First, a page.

“DNNs allow organisations to perform data mining and pattern recognition across huge datasets not otherwise readily quantified or classified, creating tools that classify complex inputs that then feed traditional programming systems. This enables algorithms for decision support/augmentation to work directly with information that formerly required a human classifier,” said Mr Lovelock. “Such capabilities have a huge impact on the ability of organisations to automate decision and interaction processes. This new level of automation reduces costs and risks, and enables, for example, increased revenue through better microtargeting, segmentation, marketing and selling.”
Virtual agents allow corporate organisations to reduce labour costs as they take over simple requests and tasks from a call centre, help desk and other service human agents, while handing over the more complex questions to their human counterparts. They can also provide uplift to revenue, as in the case of roboadvisors in financial services or upselling in call centres. As virtual employee assistants, virtual agents can help with calendaring, scheduling and other administrative tasks, freeing up employees’ time for higher value-add work and/or reducing the need for human assistants. Agents account for 46 per cent of the global AI-derived business value in 2018 and 26 per cent by 2022, as other AI types mature and contribute to business value.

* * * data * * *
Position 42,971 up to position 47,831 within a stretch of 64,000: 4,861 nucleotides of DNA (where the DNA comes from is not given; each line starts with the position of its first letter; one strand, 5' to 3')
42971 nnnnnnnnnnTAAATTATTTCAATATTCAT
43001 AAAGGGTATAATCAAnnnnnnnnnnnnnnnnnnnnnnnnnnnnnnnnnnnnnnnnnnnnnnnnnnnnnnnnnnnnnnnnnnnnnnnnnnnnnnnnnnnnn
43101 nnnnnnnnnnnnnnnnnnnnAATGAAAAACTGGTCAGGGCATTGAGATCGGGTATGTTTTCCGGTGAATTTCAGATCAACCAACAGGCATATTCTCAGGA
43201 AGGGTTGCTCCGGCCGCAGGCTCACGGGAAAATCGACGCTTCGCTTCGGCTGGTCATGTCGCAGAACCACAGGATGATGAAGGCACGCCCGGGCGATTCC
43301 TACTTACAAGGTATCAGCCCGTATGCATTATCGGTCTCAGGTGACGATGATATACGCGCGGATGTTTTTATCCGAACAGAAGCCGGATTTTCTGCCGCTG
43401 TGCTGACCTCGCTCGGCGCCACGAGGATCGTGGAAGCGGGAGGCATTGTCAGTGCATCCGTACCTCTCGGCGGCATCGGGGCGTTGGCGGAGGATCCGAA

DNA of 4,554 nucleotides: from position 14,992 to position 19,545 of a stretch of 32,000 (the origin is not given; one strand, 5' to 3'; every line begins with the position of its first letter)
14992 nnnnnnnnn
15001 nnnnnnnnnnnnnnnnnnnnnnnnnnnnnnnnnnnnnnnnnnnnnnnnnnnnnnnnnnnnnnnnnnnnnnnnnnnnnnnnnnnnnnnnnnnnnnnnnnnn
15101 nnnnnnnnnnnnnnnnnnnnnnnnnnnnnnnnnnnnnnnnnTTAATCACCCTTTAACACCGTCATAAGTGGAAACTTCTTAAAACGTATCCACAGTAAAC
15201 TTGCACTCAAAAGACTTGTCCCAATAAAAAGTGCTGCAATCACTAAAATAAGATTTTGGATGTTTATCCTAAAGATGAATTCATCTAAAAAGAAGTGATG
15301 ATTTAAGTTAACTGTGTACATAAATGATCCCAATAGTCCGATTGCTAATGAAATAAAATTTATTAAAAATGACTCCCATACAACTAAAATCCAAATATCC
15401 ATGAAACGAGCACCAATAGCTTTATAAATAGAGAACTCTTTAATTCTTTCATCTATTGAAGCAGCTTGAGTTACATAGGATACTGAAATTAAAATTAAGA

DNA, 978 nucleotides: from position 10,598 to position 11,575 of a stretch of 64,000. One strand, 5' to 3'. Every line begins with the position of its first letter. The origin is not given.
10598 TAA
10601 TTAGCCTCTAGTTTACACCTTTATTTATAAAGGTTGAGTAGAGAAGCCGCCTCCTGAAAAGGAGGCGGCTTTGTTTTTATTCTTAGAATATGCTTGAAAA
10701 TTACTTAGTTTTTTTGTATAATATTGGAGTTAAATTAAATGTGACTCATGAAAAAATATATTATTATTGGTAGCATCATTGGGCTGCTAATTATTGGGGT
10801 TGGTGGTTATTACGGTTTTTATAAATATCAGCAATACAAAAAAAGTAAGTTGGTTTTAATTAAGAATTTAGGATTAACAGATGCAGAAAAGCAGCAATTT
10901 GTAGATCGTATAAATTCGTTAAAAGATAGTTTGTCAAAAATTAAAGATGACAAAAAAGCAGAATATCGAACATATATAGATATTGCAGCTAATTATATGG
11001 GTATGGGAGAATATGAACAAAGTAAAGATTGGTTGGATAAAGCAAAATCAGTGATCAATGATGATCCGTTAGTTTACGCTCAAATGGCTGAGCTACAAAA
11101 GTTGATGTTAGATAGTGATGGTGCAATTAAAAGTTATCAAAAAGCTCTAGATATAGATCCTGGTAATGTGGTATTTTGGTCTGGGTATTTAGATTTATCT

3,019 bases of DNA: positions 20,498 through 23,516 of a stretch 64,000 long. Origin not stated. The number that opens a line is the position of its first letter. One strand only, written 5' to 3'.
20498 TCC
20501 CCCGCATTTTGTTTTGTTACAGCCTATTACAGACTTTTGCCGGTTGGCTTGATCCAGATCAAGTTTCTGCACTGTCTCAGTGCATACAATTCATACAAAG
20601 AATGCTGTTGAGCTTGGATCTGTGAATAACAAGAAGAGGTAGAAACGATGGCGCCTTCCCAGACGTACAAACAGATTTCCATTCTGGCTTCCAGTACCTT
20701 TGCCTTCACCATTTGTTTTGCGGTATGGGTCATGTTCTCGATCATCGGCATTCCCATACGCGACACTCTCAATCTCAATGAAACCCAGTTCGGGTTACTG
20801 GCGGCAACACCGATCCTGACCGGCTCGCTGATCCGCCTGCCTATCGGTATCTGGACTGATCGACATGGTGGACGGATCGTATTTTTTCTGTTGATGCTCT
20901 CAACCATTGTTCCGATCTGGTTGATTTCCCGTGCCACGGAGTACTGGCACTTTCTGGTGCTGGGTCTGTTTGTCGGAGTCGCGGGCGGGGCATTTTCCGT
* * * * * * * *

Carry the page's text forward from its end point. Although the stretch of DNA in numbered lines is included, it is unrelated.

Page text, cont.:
Decision automation systems use AI to automate tasks or optimise business processes. They are particularly helpful in tasks such as translating voice to text and vice versa, processing handwritten forms or images, and classifying other rich data content not readily accessible to conventional systems. As unstructured data and ambiguity are the staple of the corporate world, decision automation — as it matures — will bring tremendous business value to organisations. For now, decision automation accounts for just two per cent of the global AI-derived business value in 2018, but it will grow to 16 per cent by 2022.
Smart products account for 18 per cent of global AI-derived business value in 2018, but will shrink to 14 per cent by 2022 as other DNN-based system types mature and overtake smart products in their contribution to business value. Smart products have AI embedded in them, usually in the form of cloud systems that can integrate data about the user’s preferences from multiple systems and interactions. They learn about their users and their preferences to hyperpersonalise the experience and drive engagement.
Dr Anton Grashion, manager – security practice at Cylance, said “This is unsurprising with AI gaining attention at the highest level in governments too, with both the French and UK governments recently commenting on AI and staking a claim to be a significant part in the development of the technology. The benefits of AI are not always obvious but in certain circumstances the value is both immediate and apparent, such is the case in cybersecurity.”